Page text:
Runaway FireScout Roams over Washington

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A ‘runaway’ MQ-8B FireScout flew for 20 minutes out of control on August 2, 2010, travelling about 23 miles from the U.S. Navy Webster Field in Maryland toward the capital the CNN reported today. As ground communications failed, the unmanned helicopter continued to fly away from the base, instead of returning back to its launch point, the standard automatic procedure in such an event. The new course  took it out of the field’s restricted military flight zone, into the National Capitol Region restricted air space, alerting the North American Aerospace Defense Command (NORAD) and the Federal Aviation Administration. After about 20 minutes, the crew managed to re-program the drone to turn back, as it was about 40 miles from the capital.

A Fire Scout unmanned helicopter fly over the Webster Field in Maryland. Photo: Tamir Eshel, Defense-Update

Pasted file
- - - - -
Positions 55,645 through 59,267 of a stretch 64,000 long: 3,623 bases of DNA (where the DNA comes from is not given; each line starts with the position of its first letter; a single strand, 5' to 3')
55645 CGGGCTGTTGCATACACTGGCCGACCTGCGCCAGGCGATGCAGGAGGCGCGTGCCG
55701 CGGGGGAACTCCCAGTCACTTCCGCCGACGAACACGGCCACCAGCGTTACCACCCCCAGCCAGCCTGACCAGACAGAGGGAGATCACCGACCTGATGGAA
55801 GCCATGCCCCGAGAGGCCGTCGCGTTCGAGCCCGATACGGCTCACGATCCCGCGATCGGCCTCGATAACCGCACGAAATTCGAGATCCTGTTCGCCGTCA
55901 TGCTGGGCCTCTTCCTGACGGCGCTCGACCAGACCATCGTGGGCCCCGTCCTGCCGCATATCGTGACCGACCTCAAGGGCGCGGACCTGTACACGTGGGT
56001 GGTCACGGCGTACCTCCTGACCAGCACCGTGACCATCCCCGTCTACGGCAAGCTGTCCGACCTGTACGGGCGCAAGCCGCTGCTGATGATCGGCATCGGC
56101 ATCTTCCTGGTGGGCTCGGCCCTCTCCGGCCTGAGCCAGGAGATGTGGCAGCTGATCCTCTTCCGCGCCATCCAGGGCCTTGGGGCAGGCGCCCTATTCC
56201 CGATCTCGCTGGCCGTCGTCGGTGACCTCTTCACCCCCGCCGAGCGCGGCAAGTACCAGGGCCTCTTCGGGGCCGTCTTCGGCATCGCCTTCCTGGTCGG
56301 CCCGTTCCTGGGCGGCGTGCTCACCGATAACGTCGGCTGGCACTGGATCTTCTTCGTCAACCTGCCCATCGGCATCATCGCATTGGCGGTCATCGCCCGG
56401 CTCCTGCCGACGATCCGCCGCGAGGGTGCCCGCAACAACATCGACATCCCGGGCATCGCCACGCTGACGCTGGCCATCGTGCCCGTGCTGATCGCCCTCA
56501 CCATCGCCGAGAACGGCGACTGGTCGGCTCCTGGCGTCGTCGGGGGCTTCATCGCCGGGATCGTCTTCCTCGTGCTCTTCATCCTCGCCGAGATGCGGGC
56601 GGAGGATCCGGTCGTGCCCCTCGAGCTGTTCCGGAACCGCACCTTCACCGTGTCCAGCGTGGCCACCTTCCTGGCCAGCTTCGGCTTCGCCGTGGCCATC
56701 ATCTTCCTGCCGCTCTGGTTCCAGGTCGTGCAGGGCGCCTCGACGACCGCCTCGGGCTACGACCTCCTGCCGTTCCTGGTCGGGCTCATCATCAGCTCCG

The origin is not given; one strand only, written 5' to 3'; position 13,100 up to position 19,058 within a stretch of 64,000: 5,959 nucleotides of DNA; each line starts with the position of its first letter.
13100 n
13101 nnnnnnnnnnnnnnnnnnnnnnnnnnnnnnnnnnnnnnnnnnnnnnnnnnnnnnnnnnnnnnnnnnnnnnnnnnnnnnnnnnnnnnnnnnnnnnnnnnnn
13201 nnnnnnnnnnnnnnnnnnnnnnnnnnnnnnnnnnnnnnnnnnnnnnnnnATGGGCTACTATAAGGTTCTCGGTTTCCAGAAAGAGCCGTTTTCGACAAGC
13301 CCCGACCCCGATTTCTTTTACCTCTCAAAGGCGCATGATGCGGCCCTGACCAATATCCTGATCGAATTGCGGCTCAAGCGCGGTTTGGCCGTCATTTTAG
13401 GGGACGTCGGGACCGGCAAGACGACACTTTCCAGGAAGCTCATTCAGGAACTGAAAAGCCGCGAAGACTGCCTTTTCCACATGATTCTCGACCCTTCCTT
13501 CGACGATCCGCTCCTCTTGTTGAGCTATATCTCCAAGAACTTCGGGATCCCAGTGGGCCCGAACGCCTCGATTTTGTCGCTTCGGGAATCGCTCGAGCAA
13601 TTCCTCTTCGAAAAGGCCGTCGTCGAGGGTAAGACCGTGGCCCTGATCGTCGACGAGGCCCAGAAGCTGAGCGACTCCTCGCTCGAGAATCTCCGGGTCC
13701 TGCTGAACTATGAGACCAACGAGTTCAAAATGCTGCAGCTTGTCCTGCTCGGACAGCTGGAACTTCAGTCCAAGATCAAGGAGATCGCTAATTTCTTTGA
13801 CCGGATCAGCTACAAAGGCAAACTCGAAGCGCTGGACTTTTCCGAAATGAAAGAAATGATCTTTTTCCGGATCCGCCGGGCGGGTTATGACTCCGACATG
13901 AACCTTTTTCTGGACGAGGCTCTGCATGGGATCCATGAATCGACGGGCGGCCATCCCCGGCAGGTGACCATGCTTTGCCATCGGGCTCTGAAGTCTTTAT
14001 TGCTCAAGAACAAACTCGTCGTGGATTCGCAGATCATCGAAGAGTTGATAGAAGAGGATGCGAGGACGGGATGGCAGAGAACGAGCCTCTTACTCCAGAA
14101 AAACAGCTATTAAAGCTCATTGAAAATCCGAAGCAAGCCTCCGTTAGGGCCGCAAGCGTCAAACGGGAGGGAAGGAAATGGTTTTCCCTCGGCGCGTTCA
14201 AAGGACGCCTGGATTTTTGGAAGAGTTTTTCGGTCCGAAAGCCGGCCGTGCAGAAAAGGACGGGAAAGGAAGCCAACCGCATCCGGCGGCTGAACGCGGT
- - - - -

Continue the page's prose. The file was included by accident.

Fortunately, this incident did not deter the FAA from allowing the U.S. Army to fly their new ‘Grey Eagle’ (previously known as Sky Warrior or ERMP) in the national airspace, along with civilian and commercial aircraft, out of the restricted area over El-Mirage in Southern California. According to the Army, the new permission enables UAS to fly only night missions, when commercial traffic is minimal. For situational awareness operators will rely on ground based radars,  providing the ‘Sense and Avoid’ function commonly employed by pilots in manned aircraft. According to the FAA restrictions that followed the Certification of Authorization (COA), an FAA representative will be present in the control center when UAVs are operated in the area. The Army is hopeful that after a while, FAA will waive the restriction of their representative presence in the center, enabling the service to exercise full control over the mission.